Absolute Assignment of Rents Precludes Turnover

Posted by NCBRC - November 6, 2013

This case centered on whether rent collected by the debtors becomes part of the bankruptcy estate even though the right to collect the rents had been absolutely assigned to their lender PHH Mortgage (“PHH” or “assignee”). Relying on In re Jason Realty, 59 F.3d 423 (3d Cir. 1995), the bankruptcy court found that PHH, as assignee, was the owner of the right to collect rents and, therefore, the debtor had no ownership interest to augment the bankruptcy estate. The district court affirmed. In re Cordova, No. 13-810 (D. N.J. Oct. 22, 2013).

At the time the debtors filed for bankruptcy, PHH had taken no steps to collect the rent pursuant to the assignment, and the debtors were still collecting and using it for personal living expenses. Upon the bankruptcy filing, however, PHH moved for relief from stay. The trustee, meanwhile, moved for turnover arguing that rather than benefiting the debtors, the rents should be turned over to the estate for the benefit of creditors.

The bankruptcy court found that under New Jersey law, there was an “absolute” assignment of rent in this case because the contract “language demonstrates an intent to transfer immediately the assignors right and title to the rent.” The bankruptcy court found that although the debtor continued to collect rents for their own benefit, any harm was to the lender rather than the bankruptcy estate.

On appeal the district court agreed that the issue boiled down to whether the rents were “absolutely” assigned to the assignee in 2007 when the assignment document was executed. If so, under Jason Realty, the rents were not property of the estate notwithstanding the debtors’ continued collection and personal use of them. Under New Jersey law, an assignment is “absolute” if it immediately transfers ownership of property to the assignee. Finding that the underlying assignment should be interpreted as “absolute,” the court found that the rents were property of PHH rather than the debtors. Compare In re 5877 Poplar, L.P., 268 B.R. 140 (Bankr. W.D. Tenn. 2001) (applying Tennessee contract law, and taking into consideration the fact that once underlying debt paid, assignee’s right to rents ceases, court found assignment security interest rather than absolute assignment); In re Cavros, 262 B.R. 206 (Bankr. D. Conn. 2001) (under Connecticut law, assignment of rents though “absolute” on its face, is taken as “cash collateral” under section 363(a) and “constitutes in equity a mortgage.”); In re RV Centennial Partnership, 202 B.R. 774 (Bankr. D. Colo. 1996) (Under Colorado law assignment of rents, even if absolute, does not transfer title to the assignee).

The trustee attempted to distinguish Jason Realty as involving a dispute between the lender and the debtor, whereas here, the assignee had not entered the fray as of the time of the trustee’s turnover motion. Thus, the trustee argued that where the lender had not asserted its rights to the rents, the bankruptcy creditors should benefit from them rather than the debtors. Acknowledging the superficial appeal of the argument, the court nonetheless rejected it. The issue was not one of who should benefit from the collection of rents, but rather, whether the rents were part of the bankruptcy estate.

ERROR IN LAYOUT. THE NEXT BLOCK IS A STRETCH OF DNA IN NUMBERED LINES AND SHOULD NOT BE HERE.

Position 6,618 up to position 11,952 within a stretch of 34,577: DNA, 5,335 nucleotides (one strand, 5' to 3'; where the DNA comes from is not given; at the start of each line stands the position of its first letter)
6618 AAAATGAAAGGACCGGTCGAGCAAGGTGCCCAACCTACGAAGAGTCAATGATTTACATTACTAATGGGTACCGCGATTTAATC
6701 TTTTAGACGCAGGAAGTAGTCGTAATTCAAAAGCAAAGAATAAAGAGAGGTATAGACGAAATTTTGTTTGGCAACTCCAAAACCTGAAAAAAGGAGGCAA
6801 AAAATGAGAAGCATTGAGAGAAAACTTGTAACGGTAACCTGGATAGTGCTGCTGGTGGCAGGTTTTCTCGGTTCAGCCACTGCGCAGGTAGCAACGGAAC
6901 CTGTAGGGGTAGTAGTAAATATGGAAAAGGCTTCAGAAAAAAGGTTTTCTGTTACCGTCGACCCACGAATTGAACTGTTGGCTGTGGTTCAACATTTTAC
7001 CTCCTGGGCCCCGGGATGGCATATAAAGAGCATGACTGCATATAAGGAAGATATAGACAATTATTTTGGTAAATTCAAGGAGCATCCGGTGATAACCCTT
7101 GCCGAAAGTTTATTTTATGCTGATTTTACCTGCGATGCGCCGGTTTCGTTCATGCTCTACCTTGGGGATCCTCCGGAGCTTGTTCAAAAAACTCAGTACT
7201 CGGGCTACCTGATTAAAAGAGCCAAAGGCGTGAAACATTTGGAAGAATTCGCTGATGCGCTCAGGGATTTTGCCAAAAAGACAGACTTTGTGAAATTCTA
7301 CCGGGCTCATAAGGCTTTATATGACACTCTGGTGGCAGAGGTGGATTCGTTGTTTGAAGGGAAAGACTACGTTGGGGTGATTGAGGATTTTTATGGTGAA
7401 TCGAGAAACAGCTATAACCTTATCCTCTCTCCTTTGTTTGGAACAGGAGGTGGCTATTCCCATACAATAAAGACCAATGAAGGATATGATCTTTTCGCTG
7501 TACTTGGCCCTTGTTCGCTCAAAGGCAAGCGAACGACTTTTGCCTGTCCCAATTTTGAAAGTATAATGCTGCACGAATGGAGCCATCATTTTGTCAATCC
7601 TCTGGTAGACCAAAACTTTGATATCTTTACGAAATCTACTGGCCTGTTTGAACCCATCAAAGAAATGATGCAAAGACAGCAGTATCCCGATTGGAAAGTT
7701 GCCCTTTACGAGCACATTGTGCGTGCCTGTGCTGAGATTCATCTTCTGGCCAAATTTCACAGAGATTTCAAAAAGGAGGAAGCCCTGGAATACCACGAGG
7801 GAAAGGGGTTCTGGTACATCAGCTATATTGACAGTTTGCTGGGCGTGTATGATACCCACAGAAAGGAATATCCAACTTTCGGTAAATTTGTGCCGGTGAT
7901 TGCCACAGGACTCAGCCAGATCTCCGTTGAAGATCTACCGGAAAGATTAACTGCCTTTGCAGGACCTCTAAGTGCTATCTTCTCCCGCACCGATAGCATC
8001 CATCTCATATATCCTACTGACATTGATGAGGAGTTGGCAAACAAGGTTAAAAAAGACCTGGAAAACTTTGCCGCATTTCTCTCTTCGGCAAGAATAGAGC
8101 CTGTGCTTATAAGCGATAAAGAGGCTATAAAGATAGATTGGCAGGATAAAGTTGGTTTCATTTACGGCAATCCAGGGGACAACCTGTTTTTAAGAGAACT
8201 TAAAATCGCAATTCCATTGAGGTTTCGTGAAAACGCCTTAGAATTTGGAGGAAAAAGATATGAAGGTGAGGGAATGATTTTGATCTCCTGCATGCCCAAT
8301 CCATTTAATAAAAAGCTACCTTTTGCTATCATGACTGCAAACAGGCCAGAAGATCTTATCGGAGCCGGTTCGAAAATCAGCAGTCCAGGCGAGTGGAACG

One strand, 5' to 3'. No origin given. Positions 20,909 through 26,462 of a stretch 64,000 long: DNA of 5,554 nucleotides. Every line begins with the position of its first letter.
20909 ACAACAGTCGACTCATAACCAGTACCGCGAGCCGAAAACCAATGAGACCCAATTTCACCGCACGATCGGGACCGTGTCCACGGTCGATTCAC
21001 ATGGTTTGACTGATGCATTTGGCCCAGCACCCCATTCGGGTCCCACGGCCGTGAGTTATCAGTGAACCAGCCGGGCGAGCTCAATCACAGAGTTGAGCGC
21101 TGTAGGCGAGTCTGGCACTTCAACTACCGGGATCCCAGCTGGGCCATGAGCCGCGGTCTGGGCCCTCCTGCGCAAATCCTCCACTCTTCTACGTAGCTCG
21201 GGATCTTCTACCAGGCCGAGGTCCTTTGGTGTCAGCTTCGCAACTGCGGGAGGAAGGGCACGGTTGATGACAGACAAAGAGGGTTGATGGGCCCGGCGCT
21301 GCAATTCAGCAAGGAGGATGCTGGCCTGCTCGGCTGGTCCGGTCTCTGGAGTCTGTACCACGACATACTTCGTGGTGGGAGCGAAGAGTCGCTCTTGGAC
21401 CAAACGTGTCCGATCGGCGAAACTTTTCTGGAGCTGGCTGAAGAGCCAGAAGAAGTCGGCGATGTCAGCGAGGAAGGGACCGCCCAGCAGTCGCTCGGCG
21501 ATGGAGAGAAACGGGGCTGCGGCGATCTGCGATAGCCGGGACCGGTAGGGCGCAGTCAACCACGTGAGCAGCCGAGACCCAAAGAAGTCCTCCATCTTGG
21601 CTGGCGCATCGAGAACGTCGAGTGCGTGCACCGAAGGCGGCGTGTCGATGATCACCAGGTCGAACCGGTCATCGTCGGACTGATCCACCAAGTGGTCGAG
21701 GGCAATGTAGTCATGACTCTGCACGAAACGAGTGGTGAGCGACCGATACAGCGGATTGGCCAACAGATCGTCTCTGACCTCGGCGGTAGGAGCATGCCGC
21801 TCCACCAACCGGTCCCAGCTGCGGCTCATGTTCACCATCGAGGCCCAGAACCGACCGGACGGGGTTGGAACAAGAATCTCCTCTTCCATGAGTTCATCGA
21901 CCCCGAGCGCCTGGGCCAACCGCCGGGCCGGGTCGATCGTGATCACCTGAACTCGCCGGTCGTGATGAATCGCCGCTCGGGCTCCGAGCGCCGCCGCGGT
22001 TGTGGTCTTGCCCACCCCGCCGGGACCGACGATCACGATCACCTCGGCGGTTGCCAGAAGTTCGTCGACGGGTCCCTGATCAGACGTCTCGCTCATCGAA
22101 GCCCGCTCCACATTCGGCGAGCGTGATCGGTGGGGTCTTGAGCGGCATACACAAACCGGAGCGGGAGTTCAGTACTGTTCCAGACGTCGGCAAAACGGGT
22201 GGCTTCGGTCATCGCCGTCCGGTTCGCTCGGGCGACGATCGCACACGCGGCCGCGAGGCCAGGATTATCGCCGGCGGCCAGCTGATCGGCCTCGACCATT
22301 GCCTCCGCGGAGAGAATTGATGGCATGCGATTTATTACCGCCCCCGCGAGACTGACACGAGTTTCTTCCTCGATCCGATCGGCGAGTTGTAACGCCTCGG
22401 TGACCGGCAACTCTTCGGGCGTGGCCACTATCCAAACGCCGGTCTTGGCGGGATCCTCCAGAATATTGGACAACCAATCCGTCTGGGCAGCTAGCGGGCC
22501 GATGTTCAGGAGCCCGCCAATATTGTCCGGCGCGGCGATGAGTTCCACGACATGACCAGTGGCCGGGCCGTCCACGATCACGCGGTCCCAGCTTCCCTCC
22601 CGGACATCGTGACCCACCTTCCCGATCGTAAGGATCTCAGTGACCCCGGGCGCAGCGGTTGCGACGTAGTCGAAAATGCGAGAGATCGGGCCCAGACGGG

Citing Matter of Glen Properties, 168 B.R. 537 (D.N.J. 1993), the trustee next argued that the debtor retained an ownership interest in the license to collect rents until such time as the assignee affirmatively revoked that license by asserting its own rights to collect. This license was property that should be included in the bankruptcy estate.

The district court cited three bases for disagreement with the trustee’s position. 1) Assuming that license to collect rents was a property interest under state law, that interest was different from the typical patent, liquor, or trademark license which had independent value that could be sold, 2) a debtor’s right to collect rent is offset by his obligation to make mortgage payments, and, as such the right to collect rent is more of a collection obligation for the benefit of the lender, and 3) as a factual matter, when the assignee in this case moved for relief from stay, it affirmatively sought to enforce its rights to the rents.

Ultimately, the district court found that the holding in Jason Realty prevented a bankruptcy court from using its equitable power to include those rents in the property of the estate where they had been absolutely assigned to a third party. This is true even where the assignee has sat on its rights and allowed the debtor to continue to benefit from the collection of rents.

Cordova opinion

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